The Parti Québécois (PQ) is under fire from both the administration at Dawson College and the provincial Liberals for allegedly attempting to politicize the government’s funding of a $100m project to add a building to the CÉGEP’s Westmount campus.
Dawson Director-General Diane Gauvin told Global News that the school has been “bursting at the seams” for years.
While campus is empty these days due to the COVID-19 pandemic, “in normal circumstances, it’s sometimes difficult to walk in the corridors or go up the stairs or the escalators or the elevators,” she said.
Planning for the new building, which is set to house the school’s health programs, began over seven years ago. With a price tag of $100 million, it is expected to be constructed over the next five years. It’s also the only CÉGEP project to be included in the Legault government’s bill to fast-track key infrastructure plans in an effort to kick-start the economy after the pandemic ends.
That last point is what doesn’t sit well with the PQ — the party says French-language CÉGEPs should be prioritized for funding over the English-language system to better reflect Montreal’s linguistic demographics.
The party is introducing a motion in the National Assembly to exclude Dawson from the government’s infrastructure bill.
On Tuesday, the Coalition Avenir Québec (CAQ) government declined to allow the National Assembly to debate whether the funding for the expansion of Dawson College should instead be redirected to francophone CEGEP’s.
House leader Simon Jolin-Barrette said in the legislature that the government would not consent to an immediate debate on the motion, presented by Parti Québécois MNA Pascal Bérubé.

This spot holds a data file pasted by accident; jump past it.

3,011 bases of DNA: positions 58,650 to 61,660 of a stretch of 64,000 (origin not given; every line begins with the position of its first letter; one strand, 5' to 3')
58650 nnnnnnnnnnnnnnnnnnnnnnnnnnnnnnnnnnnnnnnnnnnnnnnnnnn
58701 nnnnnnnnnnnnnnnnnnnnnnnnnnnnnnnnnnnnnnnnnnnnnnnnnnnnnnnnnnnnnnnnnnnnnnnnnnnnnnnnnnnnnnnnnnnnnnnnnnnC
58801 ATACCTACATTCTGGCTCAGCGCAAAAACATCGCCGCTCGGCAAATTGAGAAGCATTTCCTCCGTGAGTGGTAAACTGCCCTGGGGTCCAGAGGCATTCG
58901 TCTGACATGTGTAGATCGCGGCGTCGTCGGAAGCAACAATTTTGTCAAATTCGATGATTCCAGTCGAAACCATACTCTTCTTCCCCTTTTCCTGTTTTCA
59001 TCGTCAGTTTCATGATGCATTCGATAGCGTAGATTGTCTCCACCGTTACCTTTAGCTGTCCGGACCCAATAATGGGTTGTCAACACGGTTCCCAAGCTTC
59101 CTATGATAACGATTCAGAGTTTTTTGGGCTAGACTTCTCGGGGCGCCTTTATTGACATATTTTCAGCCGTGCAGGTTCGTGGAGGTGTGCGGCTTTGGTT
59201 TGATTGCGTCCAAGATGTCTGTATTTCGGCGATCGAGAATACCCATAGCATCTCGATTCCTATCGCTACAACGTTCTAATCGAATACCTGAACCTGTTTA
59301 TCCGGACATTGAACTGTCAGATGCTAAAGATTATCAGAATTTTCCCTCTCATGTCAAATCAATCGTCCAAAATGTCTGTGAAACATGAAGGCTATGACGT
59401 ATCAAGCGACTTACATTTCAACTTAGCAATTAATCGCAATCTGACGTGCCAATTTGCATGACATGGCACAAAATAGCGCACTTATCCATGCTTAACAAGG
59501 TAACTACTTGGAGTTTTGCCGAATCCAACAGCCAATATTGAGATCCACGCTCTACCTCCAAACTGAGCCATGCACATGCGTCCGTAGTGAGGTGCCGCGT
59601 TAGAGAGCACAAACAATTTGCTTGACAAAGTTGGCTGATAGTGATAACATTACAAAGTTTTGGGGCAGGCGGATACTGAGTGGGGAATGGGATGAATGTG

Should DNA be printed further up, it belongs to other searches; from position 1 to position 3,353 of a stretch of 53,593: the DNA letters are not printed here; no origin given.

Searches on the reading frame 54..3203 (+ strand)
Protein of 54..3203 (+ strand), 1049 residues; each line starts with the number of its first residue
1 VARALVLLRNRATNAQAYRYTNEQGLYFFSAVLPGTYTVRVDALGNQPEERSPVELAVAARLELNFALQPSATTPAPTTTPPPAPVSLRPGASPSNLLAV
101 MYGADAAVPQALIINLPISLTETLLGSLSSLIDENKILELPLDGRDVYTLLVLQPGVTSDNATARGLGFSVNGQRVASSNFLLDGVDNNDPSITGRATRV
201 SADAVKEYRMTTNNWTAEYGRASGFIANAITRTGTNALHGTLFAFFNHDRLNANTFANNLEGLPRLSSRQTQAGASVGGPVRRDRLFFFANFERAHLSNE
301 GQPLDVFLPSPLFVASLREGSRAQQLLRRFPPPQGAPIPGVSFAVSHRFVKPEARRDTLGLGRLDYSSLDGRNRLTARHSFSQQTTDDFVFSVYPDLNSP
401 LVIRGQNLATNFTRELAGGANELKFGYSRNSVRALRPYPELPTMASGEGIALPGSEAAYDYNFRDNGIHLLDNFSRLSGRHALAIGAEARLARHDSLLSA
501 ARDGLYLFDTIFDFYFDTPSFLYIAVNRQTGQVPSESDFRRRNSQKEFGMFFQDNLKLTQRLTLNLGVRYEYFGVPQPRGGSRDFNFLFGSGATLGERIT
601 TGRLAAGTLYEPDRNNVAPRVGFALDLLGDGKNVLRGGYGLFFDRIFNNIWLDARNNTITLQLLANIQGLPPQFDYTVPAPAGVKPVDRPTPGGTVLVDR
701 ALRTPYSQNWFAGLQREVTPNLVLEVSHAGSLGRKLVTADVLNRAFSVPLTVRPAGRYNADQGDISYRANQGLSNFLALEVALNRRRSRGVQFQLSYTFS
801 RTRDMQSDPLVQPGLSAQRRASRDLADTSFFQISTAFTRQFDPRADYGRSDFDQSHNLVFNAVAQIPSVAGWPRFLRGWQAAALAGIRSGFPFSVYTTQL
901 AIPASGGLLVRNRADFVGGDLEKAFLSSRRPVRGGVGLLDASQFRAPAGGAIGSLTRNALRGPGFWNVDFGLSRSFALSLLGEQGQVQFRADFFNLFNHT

Leader Paul St-Pierre Plamondon called the subject “an issue of fairness” when addressing reporters in Quebec City.
“The funding right now is going to more places in English, in a situation where on the island of Montreal, there is already more (spaces for students) in English than in French,” St-Pierre Plamondon said.
But the administration at Dawson says that the PQ referring to the project as an “expansion” is what’s not fair.
“When the PQ says we want more students, what we’re saying is ‘no, we want the number of students we have today, not more.'” Gauvin said.
The institution’s devis, a government-set figure of how many students each CÉGEP can teach at once, has been set since the late 1990’s at 7,075. While the Ministry of Higher Education allows schools to exceed that figure by up to 10 per cent, Dawson has been asked to welcome even more than that for a decade.
According to figures provided to Global News by administrators, Dawson has taught more students than their ministry-defined surge capacity of 7,782 in each academic year since 2011. The closest the school came to being below that regulatory ceiling was in 2013, when 7,894 students attended Dawson. In 2015, over 8,000 students attended the school.
Thus, the new building is not an attempt to welcome even more students, Gauvin says, it’s an attempt to catch up to the number they already have.
“The project aims to give Dawson the space it is entitled to based on ministerial norms,” she said.
Quebec’s Minister of Higher Education, Danielle McCann, did not respond to an interview request, and the PQ motion is not binding upon the government.
Liberal Party leader and leader of the opposition, Dominque Anglade, meanwhile, suggested the National Assembly’s third-largest opposition party was making a mountain out of a molehill.
“The PQ probably wants to pick up a fight with the English community, I don’t think we need to do this,” she said.
— With files from the Canadian Press